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Tuesday, May 26, 2015

Health care problems mount

  As we wait with breathless anticipation to see how Chief Justice John Roberts has decided to rewrite the Affordable Care Act Obamacare law to make it work, we are thrilled to learn that health care is still a mess.
  So it's not just that it's too expensive for twenty somethings, as detailed in this NY Post piece:
I’m teaching on a freelance basis. My husband is also a full-time freelancer, or a “perma-lance,” if you will. Our household income puts us just barely in the lower-middle-class bracket.
And we will end up paying top dollar to have any type of insurance.
So we’ve decided we’re just going to pay the Affordable Care Act’s individual-mandate penalty: 2 percent of household income or $325 per person, whichever is more (of course).
  Now, if you've been sick at all, you know what a mess health care is these days. It's not just slightly improved: it's worse since the politicians mucked it up, Democrats specifically.
  We've discussed previously that you have to be very careful which emergency room you choose; in fact, even if you are careful, you may end up with an ER doctor who isn't in your plan even though the hospital might be.
  Yesterday The Blade had an interesting article about other ER problems, including the "levels" which determine how much you'll be charged, depending on your malady. How comforting to find that ProMedica, which runs most of the hospital care in Northwest Ohio, is so expensive. I know I'm personally glad to know that if I can walk into an ER, my rate will be lower, notwithstanding the cost of an ambulance.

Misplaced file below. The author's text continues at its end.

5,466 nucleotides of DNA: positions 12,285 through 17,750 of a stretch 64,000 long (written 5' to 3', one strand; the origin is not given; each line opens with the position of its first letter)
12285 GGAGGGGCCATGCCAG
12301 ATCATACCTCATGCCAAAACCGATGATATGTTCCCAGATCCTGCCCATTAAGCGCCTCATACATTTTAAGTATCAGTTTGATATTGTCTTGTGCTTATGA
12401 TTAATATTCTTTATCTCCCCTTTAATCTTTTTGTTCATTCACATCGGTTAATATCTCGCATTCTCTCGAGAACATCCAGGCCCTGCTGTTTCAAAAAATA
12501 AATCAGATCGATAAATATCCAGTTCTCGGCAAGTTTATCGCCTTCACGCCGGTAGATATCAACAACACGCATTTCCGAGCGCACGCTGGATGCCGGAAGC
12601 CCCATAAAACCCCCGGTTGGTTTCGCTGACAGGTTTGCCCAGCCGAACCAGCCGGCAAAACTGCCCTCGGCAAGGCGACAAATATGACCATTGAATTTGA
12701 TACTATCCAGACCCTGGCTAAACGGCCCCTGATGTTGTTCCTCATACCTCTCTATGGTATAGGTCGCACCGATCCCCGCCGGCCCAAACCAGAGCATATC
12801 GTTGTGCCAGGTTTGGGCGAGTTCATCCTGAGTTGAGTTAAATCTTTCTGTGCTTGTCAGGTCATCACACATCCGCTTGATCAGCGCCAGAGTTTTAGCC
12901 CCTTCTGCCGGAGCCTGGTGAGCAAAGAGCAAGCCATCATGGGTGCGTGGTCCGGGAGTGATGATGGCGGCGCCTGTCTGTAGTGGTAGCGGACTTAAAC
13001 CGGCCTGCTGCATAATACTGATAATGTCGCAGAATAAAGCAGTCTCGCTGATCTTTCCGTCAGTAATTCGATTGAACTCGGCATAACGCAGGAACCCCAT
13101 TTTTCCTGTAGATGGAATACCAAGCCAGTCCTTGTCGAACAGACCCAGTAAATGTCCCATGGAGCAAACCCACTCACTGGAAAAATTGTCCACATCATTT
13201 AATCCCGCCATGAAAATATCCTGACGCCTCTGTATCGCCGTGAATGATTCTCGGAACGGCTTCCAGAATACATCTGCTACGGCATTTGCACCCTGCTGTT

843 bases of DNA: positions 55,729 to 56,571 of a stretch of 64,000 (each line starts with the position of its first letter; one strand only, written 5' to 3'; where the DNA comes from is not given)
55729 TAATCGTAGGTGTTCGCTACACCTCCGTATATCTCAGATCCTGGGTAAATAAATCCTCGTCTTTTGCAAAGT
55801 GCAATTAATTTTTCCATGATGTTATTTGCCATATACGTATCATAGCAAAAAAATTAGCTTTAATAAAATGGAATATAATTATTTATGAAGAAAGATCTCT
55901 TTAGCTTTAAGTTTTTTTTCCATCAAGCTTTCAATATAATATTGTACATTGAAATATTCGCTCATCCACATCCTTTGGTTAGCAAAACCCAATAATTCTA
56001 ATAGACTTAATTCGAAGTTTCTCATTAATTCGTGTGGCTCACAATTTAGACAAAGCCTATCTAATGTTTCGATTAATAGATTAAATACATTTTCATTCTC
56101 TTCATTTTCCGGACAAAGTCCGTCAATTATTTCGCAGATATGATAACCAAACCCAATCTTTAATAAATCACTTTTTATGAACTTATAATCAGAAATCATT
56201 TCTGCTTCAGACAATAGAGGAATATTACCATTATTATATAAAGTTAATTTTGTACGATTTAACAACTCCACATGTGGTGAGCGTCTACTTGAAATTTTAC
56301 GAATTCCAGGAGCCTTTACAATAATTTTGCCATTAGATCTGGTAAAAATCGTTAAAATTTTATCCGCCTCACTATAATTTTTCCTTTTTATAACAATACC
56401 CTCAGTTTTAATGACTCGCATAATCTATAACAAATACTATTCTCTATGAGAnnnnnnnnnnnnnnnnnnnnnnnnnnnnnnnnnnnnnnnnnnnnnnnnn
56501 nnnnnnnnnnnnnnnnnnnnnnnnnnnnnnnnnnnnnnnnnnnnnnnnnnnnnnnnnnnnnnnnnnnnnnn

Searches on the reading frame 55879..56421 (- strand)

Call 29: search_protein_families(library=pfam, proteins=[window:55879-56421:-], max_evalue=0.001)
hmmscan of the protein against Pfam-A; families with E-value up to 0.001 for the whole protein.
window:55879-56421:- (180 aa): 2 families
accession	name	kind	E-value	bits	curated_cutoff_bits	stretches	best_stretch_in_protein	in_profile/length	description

Most disturbing is the disclosure that, hey, not everybody has bought insurance so you'll be glad that you'll be paying for them too, just like it always was. The Blade:
In addition to services rendered, the point system also builds in the cost of running an ER 24-hours-a-day, seven-days-a week into the patient’s bill, she said. [SNIP]
The overhead costs that hospitals incur have to be part of the equation and built into the price because hospitals cannot turn anyone away, even those who cannot pay, said David Morlock, chief executive officer of UTMC. [SNIP]
There are no national standards or regulations around the levels that hospitals assign to ER visits, so each hospital system is free to create its own approach, he said.
UTMC, like most other medical centers in the country, follow guidelines established by the American College of Emergency Physicians to determine if an ER visit is Level 1 through 5.
  So, to quote a truly brilliant orator's truly "memorable speech", "don’t get sick and, if you do, die quickly."
  So, yeah. Alan Grayson is, unfortunately, right, just for the wrong reasons.

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